At the time of writing this blog, I am sat in a hotel room in the UK. Out of the blue someone contacted me via my Facebook page inviting me to join a local group for a specific landscape photography site in Belgium. It was nice to be invited to that group. But once I joined, I noticed that one of my videos had been shared to that group. A video I made 5 years ago. And sure enough, there were some negative comments from others, including a pro (you know, one of those pro’s who runs workshops and seminars? One that historically I may have considered working with! Safe to say that won’t happen)…as I wrote above, it’s easy to criticise, less easy to put yourself out there and share your knowledge and experience for the benefit others. Rather than take the video at face value, it became a target in the group for criticism. It is just the latest proof point that I was right to take a significant step back from photography in 2022.
So what about 2023?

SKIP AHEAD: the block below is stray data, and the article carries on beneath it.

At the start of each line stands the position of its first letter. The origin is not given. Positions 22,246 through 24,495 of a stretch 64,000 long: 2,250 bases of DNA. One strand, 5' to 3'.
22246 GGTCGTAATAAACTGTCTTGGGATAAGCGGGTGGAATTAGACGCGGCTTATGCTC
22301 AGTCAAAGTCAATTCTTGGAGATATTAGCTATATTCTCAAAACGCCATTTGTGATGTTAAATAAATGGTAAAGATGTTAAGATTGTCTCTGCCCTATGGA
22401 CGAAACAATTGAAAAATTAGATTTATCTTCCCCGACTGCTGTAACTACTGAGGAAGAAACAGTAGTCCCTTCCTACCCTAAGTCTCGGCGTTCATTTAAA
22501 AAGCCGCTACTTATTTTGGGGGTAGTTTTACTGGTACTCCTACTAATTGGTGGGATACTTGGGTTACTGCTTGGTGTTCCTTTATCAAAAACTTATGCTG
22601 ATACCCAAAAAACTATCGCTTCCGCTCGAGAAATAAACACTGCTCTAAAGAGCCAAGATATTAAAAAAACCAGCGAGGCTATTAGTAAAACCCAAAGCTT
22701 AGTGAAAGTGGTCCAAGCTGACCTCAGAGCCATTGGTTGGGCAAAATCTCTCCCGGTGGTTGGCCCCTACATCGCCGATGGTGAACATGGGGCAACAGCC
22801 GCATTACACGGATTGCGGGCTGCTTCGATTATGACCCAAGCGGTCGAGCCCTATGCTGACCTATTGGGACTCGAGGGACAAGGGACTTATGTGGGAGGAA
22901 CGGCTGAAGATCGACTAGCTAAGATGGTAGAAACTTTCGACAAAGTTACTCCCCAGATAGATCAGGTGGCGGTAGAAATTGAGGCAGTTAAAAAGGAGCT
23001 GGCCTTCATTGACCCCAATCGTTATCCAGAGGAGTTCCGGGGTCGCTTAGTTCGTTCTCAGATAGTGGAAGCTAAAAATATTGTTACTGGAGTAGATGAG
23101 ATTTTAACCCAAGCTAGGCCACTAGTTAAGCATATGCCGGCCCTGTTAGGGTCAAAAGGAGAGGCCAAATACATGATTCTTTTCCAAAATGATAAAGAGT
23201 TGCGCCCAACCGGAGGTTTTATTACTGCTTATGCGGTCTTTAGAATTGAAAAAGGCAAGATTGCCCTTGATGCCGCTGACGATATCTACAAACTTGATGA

It is hard to say if I will make a come back. I have a few ideas I am deliberating. But I know I will continue to go back to basics, taking images on my terms for my fulfilment. I will not be taking images or pursuing projects for social media or to build my profile. Borders are now open and travel should be possible. I’m keen to return to Iceland, somewhere I’ve visited twice before but not been satisfied photographically. I know Iceland has been over photographed but I really don’t care. For me it’s about personal fulfilment. I’m also thinking about taking part in a workshop. Yup! I’ve been a professional. But I’m humble enough to recognise we can all continue to learn. So I am investigating a couple of workshop tours based on a recommendation from some friends who have been with a certain company already. And I may write the odd blog now and again, and even update my galleries with some new images.
Ultimately, if you are reading this blog let me leave you with a couple of things: best wishes for the new year, a call to action; stay humble and be kind, and….a few images from last year 😉
Roe Deer: Bois de Halle, Belgium
View of Tirana, Albania
Women’s Volleyball World Championship, Rotterdam NL
Anti war protest, Brussels, Belgium
Sunset, Porto, Portugal
Legacy communist memorial, rural Albania